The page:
Rockafolky Banjo Tapes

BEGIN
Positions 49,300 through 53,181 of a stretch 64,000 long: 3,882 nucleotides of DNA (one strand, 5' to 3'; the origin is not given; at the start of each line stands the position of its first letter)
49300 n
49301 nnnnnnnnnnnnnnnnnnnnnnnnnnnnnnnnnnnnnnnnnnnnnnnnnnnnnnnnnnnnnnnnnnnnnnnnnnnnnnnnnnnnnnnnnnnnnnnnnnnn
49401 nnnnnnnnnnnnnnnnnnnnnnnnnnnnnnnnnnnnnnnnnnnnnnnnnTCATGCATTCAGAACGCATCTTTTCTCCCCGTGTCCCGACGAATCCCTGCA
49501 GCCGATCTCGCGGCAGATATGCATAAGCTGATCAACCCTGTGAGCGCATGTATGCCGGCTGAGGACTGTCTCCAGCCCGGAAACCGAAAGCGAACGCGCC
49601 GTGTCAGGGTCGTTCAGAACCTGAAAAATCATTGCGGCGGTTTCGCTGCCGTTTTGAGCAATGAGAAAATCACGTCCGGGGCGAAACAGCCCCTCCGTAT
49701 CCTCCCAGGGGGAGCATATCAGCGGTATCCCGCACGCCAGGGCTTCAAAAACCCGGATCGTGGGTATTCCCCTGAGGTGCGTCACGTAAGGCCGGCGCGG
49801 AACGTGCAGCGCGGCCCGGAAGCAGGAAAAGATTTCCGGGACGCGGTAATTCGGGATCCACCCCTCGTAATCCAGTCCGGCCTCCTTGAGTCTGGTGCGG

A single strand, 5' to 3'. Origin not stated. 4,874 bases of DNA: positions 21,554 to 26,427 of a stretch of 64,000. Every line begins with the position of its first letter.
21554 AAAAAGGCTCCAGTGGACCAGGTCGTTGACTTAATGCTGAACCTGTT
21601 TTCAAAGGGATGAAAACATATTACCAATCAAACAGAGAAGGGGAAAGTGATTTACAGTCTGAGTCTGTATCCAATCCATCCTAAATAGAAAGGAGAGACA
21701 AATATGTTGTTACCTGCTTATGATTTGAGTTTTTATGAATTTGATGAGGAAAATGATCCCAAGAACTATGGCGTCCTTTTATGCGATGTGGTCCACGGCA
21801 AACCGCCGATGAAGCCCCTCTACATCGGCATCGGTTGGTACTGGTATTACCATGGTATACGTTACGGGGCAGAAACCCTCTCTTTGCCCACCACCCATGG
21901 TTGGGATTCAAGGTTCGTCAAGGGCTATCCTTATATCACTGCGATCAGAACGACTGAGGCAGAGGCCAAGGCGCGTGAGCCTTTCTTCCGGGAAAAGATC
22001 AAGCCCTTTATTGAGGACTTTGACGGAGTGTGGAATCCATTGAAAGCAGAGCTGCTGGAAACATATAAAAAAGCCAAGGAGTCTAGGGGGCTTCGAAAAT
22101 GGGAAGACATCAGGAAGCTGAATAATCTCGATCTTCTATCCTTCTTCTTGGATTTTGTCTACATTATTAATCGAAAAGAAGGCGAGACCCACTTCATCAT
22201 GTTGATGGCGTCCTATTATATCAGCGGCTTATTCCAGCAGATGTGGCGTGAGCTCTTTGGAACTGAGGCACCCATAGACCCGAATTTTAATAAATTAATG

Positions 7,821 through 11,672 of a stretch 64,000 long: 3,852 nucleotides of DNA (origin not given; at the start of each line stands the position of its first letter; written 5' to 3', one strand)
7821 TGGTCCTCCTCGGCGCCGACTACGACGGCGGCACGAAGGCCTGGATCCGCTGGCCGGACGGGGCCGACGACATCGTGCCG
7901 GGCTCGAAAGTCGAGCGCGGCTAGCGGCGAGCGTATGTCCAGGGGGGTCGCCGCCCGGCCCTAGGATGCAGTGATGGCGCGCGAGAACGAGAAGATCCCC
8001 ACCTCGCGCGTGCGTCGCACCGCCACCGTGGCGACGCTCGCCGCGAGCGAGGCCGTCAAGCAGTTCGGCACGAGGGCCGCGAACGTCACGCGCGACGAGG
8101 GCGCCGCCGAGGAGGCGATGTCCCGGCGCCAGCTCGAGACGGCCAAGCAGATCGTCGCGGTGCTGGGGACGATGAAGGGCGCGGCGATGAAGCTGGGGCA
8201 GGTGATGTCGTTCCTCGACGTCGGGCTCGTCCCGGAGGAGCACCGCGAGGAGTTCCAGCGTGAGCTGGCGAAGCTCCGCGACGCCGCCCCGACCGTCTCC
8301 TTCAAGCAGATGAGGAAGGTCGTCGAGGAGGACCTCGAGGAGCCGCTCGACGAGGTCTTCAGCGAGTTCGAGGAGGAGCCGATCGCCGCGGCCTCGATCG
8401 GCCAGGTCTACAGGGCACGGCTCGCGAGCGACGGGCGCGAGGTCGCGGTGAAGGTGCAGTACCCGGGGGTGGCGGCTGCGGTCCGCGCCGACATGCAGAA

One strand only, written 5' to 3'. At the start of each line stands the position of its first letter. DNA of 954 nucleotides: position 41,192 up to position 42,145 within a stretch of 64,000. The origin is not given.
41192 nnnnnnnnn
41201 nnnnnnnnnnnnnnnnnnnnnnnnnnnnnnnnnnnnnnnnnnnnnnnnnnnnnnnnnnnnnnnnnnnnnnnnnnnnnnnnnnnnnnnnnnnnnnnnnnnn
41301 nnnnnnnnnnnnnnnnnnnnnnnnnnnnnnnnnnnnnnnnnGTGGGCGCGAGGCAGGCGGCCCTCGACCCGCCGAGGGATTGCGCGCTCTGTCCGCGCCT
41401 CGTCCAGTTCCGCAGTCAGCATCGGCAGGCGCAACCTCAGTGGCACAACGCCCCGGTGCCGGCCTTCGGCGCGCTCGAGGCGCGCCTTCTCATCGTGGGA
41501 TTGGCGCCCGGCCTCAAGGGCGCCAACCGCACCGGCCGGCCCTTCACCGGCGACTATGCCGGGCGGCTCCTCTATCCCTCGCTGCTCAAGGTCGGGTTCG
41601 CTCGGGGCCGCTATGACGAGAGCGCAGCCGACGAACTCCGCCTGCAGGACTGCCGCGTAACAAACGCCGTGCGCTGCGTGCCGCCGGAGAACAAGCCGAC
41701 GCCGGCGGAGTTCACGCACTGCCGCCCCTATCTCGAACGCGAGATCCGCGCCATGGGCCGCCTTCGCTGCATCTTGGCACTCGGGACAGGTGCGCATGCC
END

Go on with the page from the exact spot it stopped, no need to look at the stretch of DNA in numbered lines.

Bennett Hammond was picking and yodeling folk songs at the age of twelve, learned about old time, blues and bluegrass in highschool, started playing guitar professionally in college. Never too late: he started playing the banjo at 60. About The RockaFolky Banjo Tapes: THOUGH we don't remember the '60s, we do agree that there was such an over-cooked, herb-rolled and patchouli-dipped Epoch. But in their own beer-battered way, the '50s were raunchier and more revolutionary than the '60s, and no one now admits that the Grey Flannel Decade ever even happened. FOURTH of July, 1957.* Barry Manlynow jams his skin-head banjo onto a motorcycle-driving rhythm guitar, sends the vocal out the exhaust manifold, and calls the rebel rumble RockaFolky. Perl "Lonesome" Mee's fretless adds a sizzling BBQ sound, and Floco de Nieve puts a pirate mumbo-Gumbo into it. ONE BY one, "Charcoal" Bree Kay's inscrutable Native menace, the Southern-fried twin brothers Gole and Pick deLochs, and finally Slacjzaw Djoekel's French Polish finish, go on to redefine the RockaFolky Banjo instrumental into something essentially beyond description. THE DAY sobered up a bit for "Memento" Maury Carre-Pediam's graveyard gospel, but then Barry Manlynow introduced "Yukon" duDotte's smugly suggestive right-hand bottleneck guitar to end the show, and all Hell broke loose. VICE-President Nixon was outraged, although the Surgeon General's report soon found banjo music infectiously uplifting. J. Edgar Hoover's FBI suppressed the report, calling it subversive and un-American. Political correctness relegated 5-string banjos to Bluegrass and slap-stick comedy, allowing State-sanctioned electric guitars, dripping morosely with self-pity, to dominate popular expression from then on. ALL THE OLD RockaFolky banjo stars are long gone now. Only this brief, Archival CD remains. The original mud-covered reel-to-reel archives it was made from were not so much lost in the process as never really in existence to begin with.